It is getting harder and harder for adults with full-time jobs, family responsibilities, adrenal burnout, poor-sleep hygiene, and social media and TV show addictions (average American watches 34 hours a week) to get enough exercise in during the week to have significant therapeutic benefits. Common thought says one has to work out 30-60 minutes to produce a legitimate workout for our cardiovascular system and enhance overall metabolism of fat burning and weight loss. Well, there is new evidence showing that "less" exercise with 100% intensity over 60 seconds proved to be as successful at improving health and fitness as three-quarters of an hour of moderate exercise.
A rigorous study at McMaster University in Hamilton, Ontario, recruited 25 out-of-shape young men and measured their current aerobic fitness and, as a marker of general health, their body’s ability to use insulin properly to regulate blood sugar levels. (The scientists plan to study women in subsequent experiments.) The scientists also biopsied the men’s muscles to examine how well their muscles functioned at a cellular level. (1)
The researchers randomly divided the men into three groups. One group was the control and they were asked to change nothing about their current, nonexistent, exercise routines.
A second group began a typical endurance-workout routine, consisting of riding at a moderate pace on a stationary bicycle at the lab for 45 minutes, at 70% maximal-heart rate, with a two-minute warm-up and three-minute cool down.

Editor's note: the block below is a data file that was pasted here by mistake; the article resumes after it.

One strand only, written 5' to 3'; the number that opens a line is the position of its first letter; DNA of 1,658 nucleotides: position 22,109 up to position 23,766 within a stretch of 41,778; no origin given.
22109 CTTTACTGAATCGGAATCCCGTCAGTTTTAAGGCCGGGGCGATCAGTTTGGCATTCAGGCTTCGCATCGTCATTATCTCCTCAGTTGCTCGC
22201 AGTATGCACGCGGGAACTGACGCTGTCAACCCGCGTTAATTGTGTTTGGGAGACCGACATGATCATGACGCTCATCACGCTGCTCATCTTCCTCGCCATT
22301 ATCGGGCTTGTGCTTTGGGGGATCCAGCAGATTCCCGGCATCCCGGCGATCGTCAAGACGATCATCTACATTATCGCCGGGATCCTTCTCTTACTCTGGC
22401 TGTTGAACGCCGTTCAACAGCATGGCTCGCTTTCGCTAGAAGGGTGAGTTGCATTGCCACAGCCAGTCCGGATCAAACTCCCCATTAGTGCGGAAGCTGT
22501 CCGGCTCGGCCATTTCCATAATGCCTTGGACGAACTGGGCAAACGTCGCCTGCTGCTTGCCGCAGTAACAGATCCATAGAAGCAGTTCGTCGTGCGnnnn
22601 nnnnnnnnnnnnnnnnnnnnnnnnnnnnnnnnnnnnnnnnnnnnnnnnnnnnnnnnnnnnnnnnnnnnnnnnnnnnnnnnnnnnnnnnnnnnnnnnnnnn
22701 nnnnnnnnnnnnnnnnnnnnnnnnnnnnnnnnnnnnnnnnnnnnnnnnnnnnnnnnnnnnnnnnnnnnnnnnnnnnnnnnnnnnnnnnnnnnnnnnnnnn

The final group was assigned to interval training. The volunteers warmed up for two minutes on stationary bicycles, then pedaled as hard as possible for 20 seconds at 95-100% maximal-heart rate; then rode at a very slow pace to recover for two minutes at 35% maximal-heart rate , sprinted all-out again for 20 seconds; recovered with slow riding for another two minutes; pedaled all-out for a final 20 seconds; then cooled down for three minutes. The entire workout lasted 10 minutes, with only 60 seconds of the time being strenuous.
Both exercise groups performed their respective workouts three times a week for 12 weeks. By the end of the study, the endurance group had ridden for 27 hours, while the interval group had ridden for 6 hours, with only 36 minutesof that time being strenuous.An overall difference of4.5 xless time exercising!
When the researchers added up the concluding data and retested the men’s aerobic fitness, muscle strength, and blood-sugar control, they found that the exercisers showed virtually identical gains in both the long endurance workouts and the short, strenuous intervals. In both groups, endurance had increased by nearly 20 percent, total body fat % dropped at the same rate, insulin resistance and blood sugar regulation improved significantly, and there were significant increases in the number and function of certain microscopic structures in the men’s muscles related to energy production and oxygen consumption.
The sedentary control group showed no changes in health or fitness.